Adopting a new dog? An older dog might be the right choice for you.
Puppies are adorable. They’re so tiny and sweet and … needy. That’s right: Needy, as in, they need constant supervision. “Puppies are babies,” says Inga Fricke, director of Keeping Pets in Homes at the Humane Society of the United States. “There’s no question that they’re endearing, but they require more time, effort and energy than an adult dog. For many families, an adult dog is a better fit.”
Here are five reasons to consider adopting a grown-up dog.
Puppies need to go out frequently
Animal experts agree that puppies typically can hold their bladders for one hour more than their age in months, so a three-month-old pup needs to go potty every four hours. That means you must get up overnight and arrange to have someone take your baby out during the day if you work. Even adult dogs need a housetraining refresher course when they first arrive because any dog may not be reliable in a new environment. But because adults can hold their bladders longer, housetraining is usually accomplished must faster than with a pup.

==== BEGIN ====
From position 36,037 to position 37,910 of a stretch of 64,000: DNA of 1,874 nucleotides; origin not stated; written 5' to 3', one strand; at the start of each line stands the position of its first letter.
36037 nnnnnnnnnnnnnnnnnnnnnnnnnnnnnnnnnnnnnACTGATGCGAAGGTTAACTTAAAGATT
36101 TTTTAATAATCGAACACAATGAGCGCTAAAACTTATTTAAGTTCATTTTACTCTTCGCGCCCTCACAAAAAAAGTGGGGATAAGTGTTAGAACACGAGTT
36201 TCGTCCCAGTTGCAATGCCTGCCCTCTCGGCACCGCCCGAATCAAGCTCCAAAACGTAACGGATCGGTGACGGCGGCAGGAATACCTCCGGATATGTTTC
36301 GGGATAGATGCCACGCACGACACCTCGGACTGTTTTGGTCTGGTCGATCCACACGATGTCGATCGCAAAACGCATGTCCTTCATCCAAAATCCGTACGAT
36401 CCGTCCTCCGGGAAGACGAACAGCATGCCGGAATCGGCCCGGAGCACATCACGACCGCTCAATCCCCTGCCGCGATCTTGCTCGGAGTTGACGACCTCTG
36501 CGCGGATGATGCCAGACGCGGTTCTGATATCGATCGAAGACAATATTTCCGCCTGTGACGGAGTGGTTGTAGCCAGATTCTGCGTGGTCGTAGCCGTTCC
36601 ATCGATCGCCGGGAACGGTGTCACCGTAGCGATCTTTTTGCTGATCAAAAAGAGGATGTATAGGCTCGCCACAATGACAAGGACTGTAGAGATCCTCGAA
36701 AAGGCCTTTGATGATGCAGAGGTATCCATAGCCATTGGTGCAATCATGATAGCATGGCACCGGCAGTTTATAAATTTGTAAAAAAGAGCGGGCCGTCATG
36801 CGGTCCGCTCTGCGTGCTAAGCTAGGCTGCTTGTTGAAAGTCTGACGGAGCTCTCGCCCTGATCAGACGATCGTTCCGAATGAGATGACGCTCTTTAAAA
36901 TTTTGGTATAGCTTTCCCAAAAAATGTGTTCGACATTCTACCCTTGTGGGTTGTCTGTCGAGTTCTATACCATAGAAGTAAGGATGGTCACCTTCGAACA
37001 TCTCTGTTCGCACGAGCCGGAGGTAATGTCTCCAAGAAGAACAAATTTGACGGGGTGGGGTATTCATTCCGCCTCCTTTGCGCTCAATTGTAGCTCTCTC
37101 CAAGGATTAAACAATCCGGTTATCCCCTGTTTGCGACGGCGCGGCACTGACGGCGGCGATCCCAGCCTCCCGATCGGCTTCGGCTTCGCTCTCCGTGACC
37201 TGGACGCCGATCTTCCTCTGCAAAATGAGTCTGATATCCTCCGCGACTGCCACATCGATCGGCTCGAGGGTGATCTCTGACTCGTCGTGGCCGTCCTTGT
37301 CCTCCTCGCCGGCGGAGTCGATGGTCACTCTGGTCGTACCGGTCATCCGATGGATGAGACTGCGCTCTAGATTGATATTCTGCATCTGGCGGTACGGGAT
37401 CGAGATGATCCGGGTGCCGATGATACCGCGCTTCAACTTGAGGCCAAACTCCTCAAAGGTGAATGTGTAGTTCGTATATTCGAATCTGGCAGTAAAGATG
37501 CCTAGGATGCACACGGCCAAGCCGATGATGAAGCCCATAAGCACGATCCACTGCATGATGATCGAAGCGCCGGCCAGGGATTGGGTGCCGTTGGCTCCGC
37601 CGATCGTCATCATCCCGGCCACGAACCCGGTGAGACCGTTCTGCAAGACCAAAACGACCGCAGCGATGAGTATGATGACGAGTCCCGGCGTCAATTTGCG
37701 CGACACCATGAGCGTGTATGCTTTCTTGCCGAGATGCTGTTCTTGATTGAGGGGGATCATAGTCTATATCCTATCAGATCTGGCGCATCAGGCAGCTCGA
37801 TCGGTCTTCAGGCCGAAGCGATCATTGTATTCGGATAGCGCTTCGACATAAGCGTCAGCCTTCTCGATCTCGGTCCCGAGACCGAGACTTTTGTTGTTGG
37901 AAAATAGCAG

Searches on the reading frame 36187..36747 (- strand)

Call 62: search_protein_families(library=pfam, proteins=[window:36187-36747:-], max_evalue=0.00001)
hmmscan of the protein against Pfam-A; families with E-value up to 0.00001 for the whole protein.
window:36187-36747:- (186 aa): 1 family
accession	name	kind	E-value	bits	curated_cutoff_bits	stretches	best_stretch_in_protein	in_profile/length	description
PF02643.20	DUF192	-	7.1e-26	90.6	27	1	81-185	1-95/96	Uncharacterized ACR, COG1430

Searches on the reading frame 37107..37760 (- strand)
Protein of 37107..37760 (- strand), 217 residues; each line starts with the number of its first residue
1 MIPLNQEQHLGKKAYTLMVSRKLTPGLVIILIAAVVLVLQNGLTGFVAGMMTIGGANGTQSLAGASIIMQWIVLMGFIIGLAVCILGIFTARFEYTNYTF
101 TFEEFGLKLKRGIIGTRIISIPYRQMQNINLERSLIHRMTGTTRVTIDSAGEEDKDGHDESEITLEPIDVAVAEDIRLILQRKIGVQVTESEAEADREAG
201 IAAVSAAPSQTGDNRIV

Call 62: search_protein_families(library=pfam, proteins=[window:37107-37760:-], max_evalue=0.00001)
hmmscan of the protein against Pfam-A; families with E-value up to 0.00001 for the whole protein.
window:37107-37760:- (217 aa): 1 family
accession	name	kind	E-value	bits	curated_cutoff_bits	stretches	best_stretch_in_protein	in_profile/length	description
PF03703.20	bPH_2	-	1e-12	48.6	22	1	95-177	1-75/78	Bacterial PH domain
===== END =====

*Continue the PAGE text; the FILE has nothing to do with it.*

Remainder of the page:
Dogs of any age can form close bonds with you
Dogs have love to give no matter how old they are. “Dogs live in the moment,” says Fricke. “They bond with the person who’s showing them compassion and caring. Whether they are six months, six years or sixteen years old, dogs can form deep connections with their people.”
Grown-up dogs have some manners
Many dogs in shelters or rescues were in loving homes previously–they may have ended up there because their people had issues such as a serious illness forcing them to surrender their pets. As a result, many adult dogs have basic (or better) training. They’re also more settled. “Puppies teethe, put their mouths on everything and have that ‘puppy crazy’ energy stage,” says Fricke. “A mature dog’s energy level typically is more calm.”
What you see is what you get
According to the American Society for the Prevention of Cruelty to Animals (ASPCA), it’s difficult to know what characteristics a puppy will have as a grown up. A mature dog’s size, temperament and personality are evident, so you can make a more informed decision about what’s right for your family, says Fricke. Another reason to choose an older dog: young kids can be too rough with a puppy.
Adult dogs deserve second chances, too
Everyone gravitates toward cute little puppies, so older dogs may have a tougher time finding an adoptive family. “A dog that’s a year or older can become a companion immediately without going through the wild puppy stage or the teenage years,” says Fricke. “Don’t rule out a grown-up dog because they can be amazing pets.”
by Arricca SanSone